How To Know If Your Feminine Wipes Are Safe

You may be using feminine wipes when you're on period, after hitting the gym, or during travel to keep your lady parts fresh. These products are designed to cleanse and moisturize the delicate skin in your private areas, neutralize odors, and prevent microbial growth. A 2008 study published in the Journal of Reproductive Medicine found that feminine wipes increased skin moisture in postmenopausal women within four weeks. Their potential benefits depend on the ingredients used.

However, many gynecologists say that intimate wipes are unnecessary and can even be harmful. For example, OB/GYN Dr. Traci Johnson told WebMD that she only recommends using a mild, natural soap and water. "The vagina is like a self-cleaning oven," she told the source. As far as its scent goes, some vaginal odor is normal. "What women need to watch out for is a change in their vaginal odor. If it smells unpleasant, and the odor changes over time, talk to your doctor," said researcher Dr. Elizabeth Boskey in an interview with Shape. She also points out that it's okay to use feminine wipes occasionally — just make sure you choose a product without alcohol, perfumes, or glycerin, as these ingredients can irritate and dry out your skin.

As you would expect, not all brands are created equal. Feminine wipes may contain potentially harmful chemicals and allergens, such as benzene and parabens. Ideally, look for products with as few ingredients as possible. 

Why you should think twice before using feminine wipes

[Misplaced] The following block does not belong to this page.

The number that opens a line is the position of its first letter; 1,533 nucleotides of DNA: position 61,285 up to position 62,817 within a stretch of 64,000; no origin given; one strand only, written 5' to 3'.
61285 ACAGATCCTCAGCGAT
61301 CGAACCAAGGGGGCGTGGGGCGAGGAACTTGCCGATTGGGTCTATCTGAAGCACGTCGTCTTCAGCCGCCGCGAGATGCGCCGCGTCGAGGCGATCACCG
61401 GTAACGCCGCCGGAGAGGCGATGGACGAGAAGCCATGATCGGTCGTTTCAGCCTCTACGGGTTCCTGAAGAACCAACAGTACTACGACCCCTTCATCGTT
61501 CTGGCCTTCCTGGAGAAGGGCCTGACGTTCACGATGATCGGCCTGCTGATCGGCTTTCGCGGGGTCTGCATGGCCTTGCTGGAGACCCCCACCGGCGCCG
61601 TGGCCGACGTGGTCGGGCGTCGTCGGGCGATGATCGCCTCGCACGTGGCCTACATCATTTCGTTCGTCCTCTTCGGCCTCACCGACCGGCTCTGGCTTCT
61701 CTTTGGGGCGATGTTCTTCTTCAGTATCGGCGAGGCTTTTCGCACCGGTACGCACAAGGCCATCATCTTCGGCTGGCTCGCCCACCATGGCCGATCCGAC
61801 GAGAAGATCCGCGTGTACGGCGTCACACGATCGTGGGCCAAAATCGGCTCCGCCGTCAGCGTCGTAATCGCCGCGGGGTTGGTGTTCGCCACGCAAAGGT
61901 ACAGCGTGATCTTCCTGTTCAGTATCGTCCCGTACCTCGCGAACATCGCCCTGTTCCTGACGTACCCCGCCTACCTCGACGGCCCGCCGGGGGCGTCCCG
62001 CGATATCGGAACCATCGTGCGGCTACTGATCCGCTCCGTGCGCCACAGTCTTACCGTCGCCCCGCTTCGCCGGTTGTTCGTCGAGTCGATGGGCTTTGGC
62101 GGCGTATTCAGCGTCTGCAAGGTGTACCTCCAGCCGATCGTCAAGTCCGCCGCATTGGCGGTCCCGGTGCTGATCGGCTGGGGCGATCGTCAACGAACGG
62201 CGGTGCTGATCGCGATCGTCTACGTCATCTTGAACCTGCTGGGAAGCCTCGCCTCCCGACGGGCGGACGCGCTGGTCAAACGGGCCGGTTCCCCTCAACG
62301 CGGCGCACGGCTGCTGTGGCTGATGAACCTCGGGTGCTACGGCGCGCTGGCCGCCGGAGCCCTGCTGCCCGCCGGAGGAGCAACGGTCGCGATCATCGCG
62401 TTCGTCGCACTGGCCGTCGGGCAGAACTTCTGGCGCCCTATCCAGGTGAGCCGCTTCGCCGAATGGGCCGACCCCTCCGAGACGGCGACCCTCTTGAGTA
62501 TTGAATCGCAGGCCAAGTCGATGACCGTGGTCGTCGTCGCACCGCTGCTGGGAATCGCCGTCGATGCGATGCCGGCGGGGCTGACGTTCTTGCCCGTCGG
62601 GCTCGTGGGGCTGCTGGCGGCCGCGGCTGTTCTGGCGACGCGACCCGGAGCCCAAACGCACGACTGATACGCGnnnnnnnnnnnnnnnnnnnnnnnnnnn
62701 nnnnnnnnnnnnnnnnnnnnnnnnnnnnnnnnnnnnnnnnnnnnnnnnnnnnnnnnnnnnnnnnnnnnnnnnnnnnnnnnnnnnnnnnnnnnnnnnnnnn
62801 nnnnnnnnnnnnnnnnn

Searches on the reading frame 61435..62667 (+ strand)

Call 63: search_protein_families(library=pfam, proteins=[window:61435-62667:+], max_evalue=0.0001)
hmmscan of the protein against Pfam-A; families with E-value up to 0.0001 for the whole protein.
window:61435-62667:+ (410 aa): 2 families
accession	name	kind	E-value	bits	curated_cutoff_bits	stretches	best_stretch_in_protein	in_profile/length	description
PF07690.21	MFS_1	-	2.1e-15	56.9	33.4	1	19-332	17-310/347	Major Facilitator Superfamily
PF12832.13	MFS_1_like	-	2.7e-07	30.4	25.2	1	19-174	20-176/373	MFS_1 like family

The US Food and Drug Administration classifies intimate wipes as cosmetics, so they fall under different regulations than medications. Some may contain parabens, fragrances, or substances that release formaldehyde, according to Women's Voices for the Earth. Over time, these compounds can affect your hormones, cause skin irritation, or increase cancer risk. Clinical research supports these claims — a 2020 study published in Environment International was conducted on 79 feminine hygiene products, including wet wipes. Researchers found that 83% contained benzene and 50% had 1,4-dioxane in their composition, and all products contained volatile organic compounds (VOCs).

Benzene, a chemical in feminine wipes and other products, is a human carcinogen, per the American Cancer Society. In clinical trials, this solvent has been shown to increase the risk of leukemia and skin reactions. The same goes for 1,4-dioxane, an organic compound that may contribute to cancer, among other side effects (per the US Environmental Protection Agency). Another study, which was published in Environment International in 2020, found that feminine hygiene products contain hormone-disrupting chemicals that can be absorbed into the skin.

What's more, feminine wipes may double the risk of urinary tract infections, reports a 2018 study published in BMC Women's Health. Feminine washes and gels had similar effects. Given these risks, the best thing you can do is to stop using these products altogether. If that's not an option, you can try to reduce their usage.